Under these new order eligibility parameters, for example, the Exchange might determine that for a given option class the COA legging functionality would only be available for stock-option orders involving one option leg where the maximum eligible order size is 1,000 shares for the stock leg and 10 contracts for the option leg. Under the NBBO size parameter, the Exchange might also determine that the legging functionality would only be available in instances where the minimum NBBO size is at least 1,000 shares for the stock leg and the minimum NBBO size for the options leg(s) is a size that is at least sufficient to satisfy the entire option leg(s). Under the NBBO price parameter, the Exchange might also determine that the legging functionality would only be available in instances where the NBBO bid for a component leg is at least $0.25 or higher for a sell option leg. As for the eligible trading times, the Exchange might determine to designate a time within regular trading hours when the legging functionality would be available, such as, for example, saying the legging functionality would not be available within 3 minutes of the 3 p.m. (Central Time) close of trading.[10]

As indicated above, the legging functionality is intended to assist in the automatic execution and processing of stock-option orders that are market orders. The Exchange believes the addition of the above described order eligibility parameters will provide the Exchange more flexibility in administering the legging functionality in a manner that is consistent with other Exchange rules that contain order eligibility provisions. The Exchange also believes that these eligibility parameters will enhance the functionality and assist with the maintenance of orderly markets by helping to mitigate the potential risks associated with legging stock option orders, e.g., the risk of an order drilling through multiple price points on another exchange (thereby resulting in execution at prices that are away from the NBBO and potentially erroneous), and/or the risk of one leg of the stock-option order going unexecuted (thereby not achieving a complete stock-option order execution and having a partial position that is unhedged).

2. Statutory Basis

The proposed rule change is consistent with Section 6(b) of the Act [11] in general and furthers the objectives of Section 6(b)(5) of the Act [12] in particular in that it should promote just and equitable principles of trade, serve to remove impediments to and perfect the mechanism of a free and open market and a national market system, and protect investors and the public interest. The Exchange believes the proposed rule change will assist in the automatic execution and processing of stock-option orders that are market orders. The Exchange also believes the addition of the order eligibility parameters will provide the Exchange with more flexibility in administering the legging functionality in a manner that is consistent with other Exchange rules that contain order eligibility provisions. In addition, the Exchange believes that these eligibility requirements will enhance the functionality and assist with the maintenance of orderly markets by helping to mitigate the potential risks associated with legging stock option orders, e.g., the risk of an order drilling through multiple price points on another exchange (thereby resulting in execution at prices that are away from the NBBO and potentially erroneous), and/or the risk of one leg of the stock-option order going unexecuted (thereby not achieving a complete stock-option order execution and having a partial position that is unhedged).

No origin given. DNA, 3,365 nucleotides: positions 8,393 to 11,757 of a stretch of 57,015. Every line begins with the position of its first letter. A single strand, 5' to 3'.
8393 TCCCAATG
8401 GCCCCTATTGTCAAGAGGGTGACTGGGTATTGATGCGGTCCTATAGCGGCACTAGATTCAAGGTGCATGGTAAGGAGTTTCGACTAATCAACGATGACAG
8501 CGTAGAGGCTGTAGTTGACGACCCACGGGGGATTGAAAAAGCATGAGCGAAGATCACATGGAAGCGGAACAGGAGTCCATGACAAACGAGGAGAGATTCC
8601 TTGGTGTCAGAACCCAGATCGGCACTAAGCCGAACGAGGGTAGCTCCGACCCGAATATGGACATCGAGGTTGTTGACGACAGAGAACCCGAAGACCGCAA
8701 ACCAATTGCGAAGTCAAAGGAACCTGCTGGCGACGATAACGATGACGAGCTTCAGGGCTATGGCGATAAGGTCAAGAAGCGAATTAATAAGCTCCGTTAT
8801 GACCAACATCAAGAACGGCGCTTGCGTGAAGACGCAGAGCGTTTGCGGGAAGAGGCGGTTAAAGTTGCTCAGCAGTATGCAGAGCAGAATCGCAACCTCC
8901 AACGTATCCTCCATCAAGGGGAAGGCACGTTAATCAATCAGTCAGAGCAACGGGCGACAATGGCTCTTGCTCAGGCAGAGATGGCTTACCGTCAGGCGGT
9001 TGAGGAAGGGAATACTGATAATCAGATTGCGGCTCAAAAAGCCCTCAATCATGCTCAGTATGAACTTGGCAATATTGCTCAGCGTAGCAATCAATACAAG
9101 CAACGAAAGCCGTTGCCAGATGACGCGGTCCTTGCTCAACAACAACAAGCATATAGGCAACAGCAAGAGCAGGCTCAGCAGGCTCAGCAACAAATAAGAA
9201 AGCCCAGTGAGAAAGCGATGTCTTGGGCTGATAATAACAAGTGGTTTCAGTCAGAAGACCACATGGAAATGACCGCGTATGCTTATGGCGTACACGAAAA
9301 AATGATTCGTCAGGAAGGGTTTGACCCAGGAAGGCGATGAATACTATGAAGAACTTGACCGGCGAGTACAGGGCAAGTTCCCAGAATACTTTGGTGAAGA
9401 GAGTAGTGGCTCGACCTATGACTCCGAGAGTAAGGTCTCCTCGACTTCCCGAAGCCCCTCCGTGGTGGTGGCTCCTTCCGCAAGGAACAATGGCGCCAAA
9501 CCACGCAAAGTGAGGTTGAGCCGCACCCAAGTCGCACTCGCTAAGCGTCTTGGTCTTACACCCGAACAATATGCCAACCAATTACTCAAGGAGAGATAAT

B. Self-Regulatory Organization's Statement on Burden on Competition

CBOE does not believe that the proposed rule change will impose any burden on competition that is not necessary or appropriate in furtherance of the purposes of the Act.Start Printed Page 7616

C. Self-Regulatory Organization's Statement on Comments on the Proposed Rule Change Received From Members, Participants, or Others

The Exchange neither solicited nor received comments on the proposal.

III. Date of Effectiveness of the Proposed Rule Change and Timing for Commission Action

CBOE has designated the proposed rule change as one that does not: (i) Significantly affect the protection of investors or the public interest; (ii) impose any significant burden on competition; and (iii) become operative for 30 days from the date on which it was filed, or such shorter time as the Commission may designate if consistent with the protection of investors and the public interest. Therefore, the proposed rule change has become effective pursuant to Section 19(b)(3)(A) of the Act [13] and Rule 19b-4(f)(6) thereunder.[14]

The Exchange has asked the Commission to waive the 30-day operative delay. CBOE believes that the proposed order eligibility parameters for the legging functionality will provide the Exchange with flexibility in administering the legging functionality and assist in the maintenance of fair and orderly markets by helping to mitigate potential risks associated with the legging of stock-option orders, including the risk of executions at multiple price points that are away from the NBBO and potentially erroneous, and the risk that one leg of the order will go unexecuted, resulting in an incomplete execution of the stock-option order and a partial position that is unhedged.